An influential religious leader and alleged al-Qaida collaborator has vowed to establish an Islamic state in Somalia, a lawless Horn of Africa nation the United States fears could grow into a major base for Islamic terrorists.
The United States linked Aweys to al-Qaida shortly after the Sept. 11 terrorist attacks. Last week, the United Nations reported that he was arming hundreds of men to keep a Western-backed transitional government from taking power in Somalia after years of clan fighting.
U.S. officials have repeatedly expressed concern that Somalia, which has not had a central government since warlords ousted dictator Mohamed Siad Barre in 1992, could become an Islamic terrorist haven. Investigations have shown that terrorist attacks on Kenyan soil in 1998 and 2002 were launched from Somalia.
In a report earlier this year, the International Crisis Group, a Belgian-based think tank, said the threat of terrorism inspired by an extremist interpretation of Islam "in and from Somalia is real" and identified Aweys as an important Islamist leader.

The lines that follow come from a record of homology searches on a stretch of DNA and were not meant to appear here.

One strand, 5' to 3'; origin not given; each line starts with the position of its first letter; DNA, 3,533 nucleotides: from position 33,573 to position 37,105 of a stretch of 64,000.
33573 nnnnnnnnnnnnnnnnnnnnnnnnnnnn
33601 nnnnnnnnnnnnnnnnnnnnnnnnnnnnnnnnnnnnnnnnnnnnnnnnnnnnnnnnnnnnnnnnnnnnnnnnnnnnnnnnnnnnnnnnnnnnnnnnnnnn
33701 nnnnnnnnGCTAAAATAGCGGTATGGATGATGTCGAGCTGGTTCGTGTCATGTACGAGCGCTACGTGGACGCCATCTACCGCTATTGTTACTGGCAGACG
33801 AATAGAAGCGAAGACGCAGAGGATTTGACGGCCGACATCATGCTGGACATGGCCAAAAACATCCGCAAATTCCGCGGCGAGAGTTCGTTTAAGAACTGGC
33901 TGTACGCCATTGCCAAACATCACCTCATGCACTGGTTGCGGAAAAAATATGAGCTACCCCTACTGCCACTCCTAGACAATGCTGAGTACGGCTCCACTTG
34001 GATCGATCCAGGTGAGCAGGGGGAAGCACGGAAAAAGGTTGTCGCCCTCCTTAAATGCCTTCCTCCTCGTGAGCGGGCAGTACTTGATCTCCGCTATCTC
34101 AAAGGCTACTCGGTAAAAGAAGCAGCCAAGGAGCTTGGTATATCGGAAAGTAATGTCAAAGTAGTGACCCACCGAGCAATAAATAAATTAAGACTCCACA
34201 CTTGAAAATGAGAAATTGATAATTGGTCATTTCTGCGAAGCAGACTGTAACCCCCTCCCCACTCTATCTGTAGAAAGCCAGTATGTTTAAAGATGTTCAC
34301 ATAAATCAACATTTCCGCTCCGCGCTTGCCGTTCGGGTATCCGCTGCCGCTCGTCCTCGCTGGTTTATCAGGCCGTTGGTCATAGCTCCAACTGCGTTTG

Speaking by telephone from a mosque in northern Mogadishu, Somalia's capital, Aweys said Wednesday that allegations he is a terrorist were invented by his enemies. Aweys said non-Muslims too often think that all fundamentalist Muslims are terrorists.
He said he and his followers, who include armed militiamen, would not rest until they had established an Islamic government in Somalia. He said he opposed efforts to install a Western-style democracy and called for the international community to leave Somalis alone to choose their own future.
Aweys said he would wage holy war on any foreign forces that enter Somalia. He said he plans to have an important role in the country's future. Aweys did not answer directly when asked whether he has ever had contact with al-Qaida chief Osama bin Laden or whether he has been accepting funding and weapons from Eritrea, neighboring Ethiopia's longtime rival. But he said he has the right to make contact with and have relations with anyone he wants, AP reports.
Rescuers found the pilot of one of the two Su-34 fighters that had collided in midair in the Far East on January 18